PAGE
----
My Favorite Grief Books:
I mercifully came across this book early in my third year of grieving. Finally, I had a name for what I was experiencing, Traumatic Grief. This book also gifted me an eloquent and expert description of everything I needed from my fellow humans that I wasn’t getting. Sweet validation! Highly recommended for anyone who has suffered reproductive trauma PTSD and who is interested in learning about traumatic grief.
While this book speaks to the physical death of a loved one, it’s written with no-nonsense wisdom and much-needed realism – two things I happen to find irresistible. With headings such as “Butterflies, Rainbows, and the Culture of Transformation” and “Down the Rabbit Hole of Pain Avoidance”, well, who can say no?
Sacred musings by CS Lewis on the death of his wife, who battled cancer and went into remission before eventually losing her life. Full of poignancy, sharp observations and existential questioning, much of this work is transferable to the loss of the dream of children, parenthood and grandparenthood. “The act of living is different all through. Her absence is like the sky, spread over everything.”
Though eloquent and heartfelt, this book is more dry than the others. It’s an excellent resource, but not a quick read. However Attig’s compelling and most useful proposition, the framing of grieving as relearning ourselves and the world, makes this work a worthwhile endeavor. Due to its analytical tone, I’m not sure how I would have done with this book had I tackled it during my first few years of grief. Reading it in my fifth year significantly broadened my view of my own healing process while giving me some more healthy tools with which to work.
The first, and “best” infertility book I ever read holds a special place in my heart. This iconic and well crafted memoir takes the reader through rounds of fertility treatments and other means of trying to conceive, and then into the “after life”. Pamela’s humor, irreverence, blazing insights and naked realism evokes a collective “Me, too” from infertility survivors around the world.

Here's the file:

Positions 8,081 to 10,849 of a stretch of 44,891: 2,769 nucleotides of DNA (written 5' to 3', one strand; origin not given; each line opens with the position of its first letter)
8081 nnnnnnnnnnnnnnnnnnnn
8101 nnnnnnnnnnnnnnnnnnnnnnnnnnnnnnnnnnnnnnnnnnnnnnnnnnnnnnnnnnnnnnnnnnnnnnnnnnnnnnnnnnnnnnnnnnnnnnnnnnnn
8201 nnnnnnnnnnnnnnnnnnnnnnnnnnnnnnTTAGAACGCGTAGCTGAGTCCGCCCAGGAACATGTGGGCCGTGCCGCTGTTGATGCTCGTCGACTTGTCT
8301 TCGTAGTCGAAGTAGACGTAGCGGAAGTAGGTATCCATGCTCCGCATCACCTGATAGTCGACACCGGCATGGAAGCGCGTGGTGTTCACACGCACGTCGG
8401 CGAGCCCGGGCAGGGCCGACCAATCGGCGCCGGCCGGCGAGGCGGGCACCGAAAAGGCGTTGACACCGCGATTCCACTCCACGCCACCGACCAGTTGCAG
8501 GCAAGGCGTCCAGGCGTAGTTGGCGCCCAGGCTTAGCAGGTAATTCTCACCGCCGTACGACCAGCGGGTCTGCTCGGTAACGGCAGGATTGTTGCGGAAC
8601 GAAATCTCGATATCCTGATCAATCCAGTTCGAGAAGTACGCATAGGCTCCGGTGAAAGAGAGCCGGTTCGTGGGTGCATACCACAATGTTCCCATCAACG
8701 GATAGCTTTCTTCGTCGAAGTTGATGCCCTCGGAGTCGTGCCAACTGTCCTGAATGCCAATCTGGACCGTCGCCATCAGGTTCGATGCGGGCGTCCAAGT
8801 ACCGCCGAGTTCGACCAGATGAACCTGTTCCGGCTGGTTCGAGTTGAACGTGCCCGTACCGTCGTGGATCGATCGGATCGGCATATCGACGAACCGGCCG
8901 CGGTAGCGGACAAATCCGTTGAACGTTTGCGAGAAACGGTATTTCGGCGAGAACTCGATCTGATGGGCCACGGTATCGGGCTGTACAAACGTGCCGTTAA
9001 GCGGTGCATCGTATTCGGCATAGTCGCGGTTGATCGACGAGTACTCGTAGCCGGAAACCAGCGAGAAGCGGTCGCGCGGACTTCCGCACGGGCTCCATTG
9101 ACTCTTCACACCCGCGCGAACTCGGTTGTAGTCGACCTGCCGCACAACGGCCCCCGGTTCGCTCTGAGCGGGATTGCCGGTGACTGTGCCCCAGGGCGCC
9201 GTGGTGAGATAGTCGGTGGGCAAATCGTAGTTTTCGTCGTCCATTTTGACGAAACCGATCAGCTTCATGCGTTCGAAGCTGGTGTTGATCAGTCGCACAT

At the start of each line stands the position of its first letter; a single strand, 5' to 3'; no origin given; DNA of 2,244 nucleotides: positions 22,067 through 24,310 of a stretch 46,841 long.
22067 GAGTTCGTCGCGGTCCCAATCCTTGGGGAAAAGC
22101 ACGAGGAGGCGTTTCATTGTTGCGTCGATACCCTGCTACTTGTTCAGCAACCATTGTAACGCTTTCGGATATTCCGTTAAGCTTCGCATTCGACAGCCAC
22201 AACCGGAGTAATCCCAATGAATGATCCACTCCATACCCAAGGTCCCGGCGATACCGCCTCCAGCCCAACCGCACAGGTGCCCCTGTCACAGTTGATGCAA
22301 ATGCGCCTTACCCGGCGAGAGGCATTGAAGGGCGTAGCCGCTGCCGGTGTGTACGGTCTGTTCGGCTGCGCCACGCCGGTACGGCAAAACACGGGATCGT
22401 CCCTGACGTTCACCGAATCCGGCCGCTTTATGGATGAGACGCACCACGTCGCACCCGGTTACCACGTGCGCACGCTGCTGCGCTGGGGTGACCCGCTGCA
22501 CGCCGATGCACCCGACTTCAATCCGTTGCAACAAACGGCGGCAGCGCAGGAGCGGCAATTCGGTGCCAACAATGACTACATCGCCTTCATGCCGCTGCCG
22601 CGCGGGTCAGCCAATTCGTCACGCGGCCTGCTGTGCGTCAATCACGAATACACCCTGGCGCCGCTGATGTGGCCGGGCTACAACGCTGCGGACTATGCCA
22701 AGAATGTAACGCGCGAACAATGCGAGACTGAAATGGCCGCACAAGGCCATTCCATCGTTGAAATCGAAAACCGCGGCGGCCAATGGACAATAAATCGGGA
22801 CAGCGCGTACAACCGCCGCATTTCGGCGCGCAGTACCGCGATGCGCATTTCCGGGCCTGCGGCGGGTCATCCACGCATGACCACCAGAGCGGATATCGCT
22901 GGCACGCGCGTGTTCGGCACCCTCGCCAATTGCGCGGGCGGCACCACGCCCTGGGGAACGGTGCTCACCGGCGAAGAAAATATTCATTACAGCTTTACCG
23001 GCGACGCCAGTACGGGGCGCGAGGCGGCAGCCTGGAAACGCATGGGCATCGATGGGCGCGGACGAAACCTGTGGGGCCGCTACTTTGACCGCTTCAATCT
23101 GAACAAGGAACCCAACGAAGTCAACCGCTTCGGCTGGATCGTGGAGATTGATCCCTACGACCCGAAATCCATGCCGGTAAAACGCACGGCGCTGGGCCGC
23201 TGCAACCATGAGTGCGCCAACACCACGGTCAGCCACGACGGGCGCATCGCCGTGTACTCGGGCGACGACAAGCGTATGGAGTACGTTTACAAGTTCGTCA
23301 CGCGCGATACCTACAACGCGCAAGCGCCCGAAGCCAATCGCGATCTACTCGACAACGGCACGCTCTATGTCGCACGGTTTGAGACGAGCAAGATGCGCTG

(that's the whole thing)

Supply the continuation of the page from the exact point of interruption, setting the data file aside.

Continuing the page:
Finally Heard: A Silent Sorority Finds Its Voice by Pamela Mahoney Tsigdinos
Nailing it again, Pamela offers an absolute and much-needed clarification on the social and cultural roadblocks faced by those of us recovering from reproductive loss while navigating non parenthood. A most crucial hole to fill in this society that is ill prepared to companion reproductive, IVF and parenthood losses. The profit driven and unregulated (here in the US) fertility industry is also illuminated. Brief, highly accessible, and yet comprehensive, I highly recommend this read for friends and family of infertility survivors as well.
A deft and key resource for the involuntarily childless. Jody Day provides us with an all-inclusive walk through of the aspects of life and self we need to address when steering through unintended childlessness. This walk through is accompanied by thought-provoking exercises, suggestions and questions that help guide the reader through their own process. In addition, this work offers a much-needed broad context – historical, social and cultural – for childlessness, as well as an opportunity to cheer from the sidelines, as no one takes on taboo and stereotypes quite like Jody!
A most useful homage and tool kit for the journey after the pursuit of parenthood. From grief to self-care and beyond, this expansive yet equally sensitive resource provides ideas on how to cope with and traverse all we encounter in the transition from infertility or expected parenthood to non parenthood.
Eloquently written. An empowering and validating read for anyone coming out of trying to conceive without a child and heading towards or already on planet “save yourself”. One of many standouts is Ms. Materfield’s detailing of the stops and starts along her path to finally ceasing her pursuit of parenthood. An important sharing of a process that is typically perceived as linear but is often anything but. Also much needed in a world where so many paths to parenthood, such as IVF, are trumpeted, but in reality not feasible for most.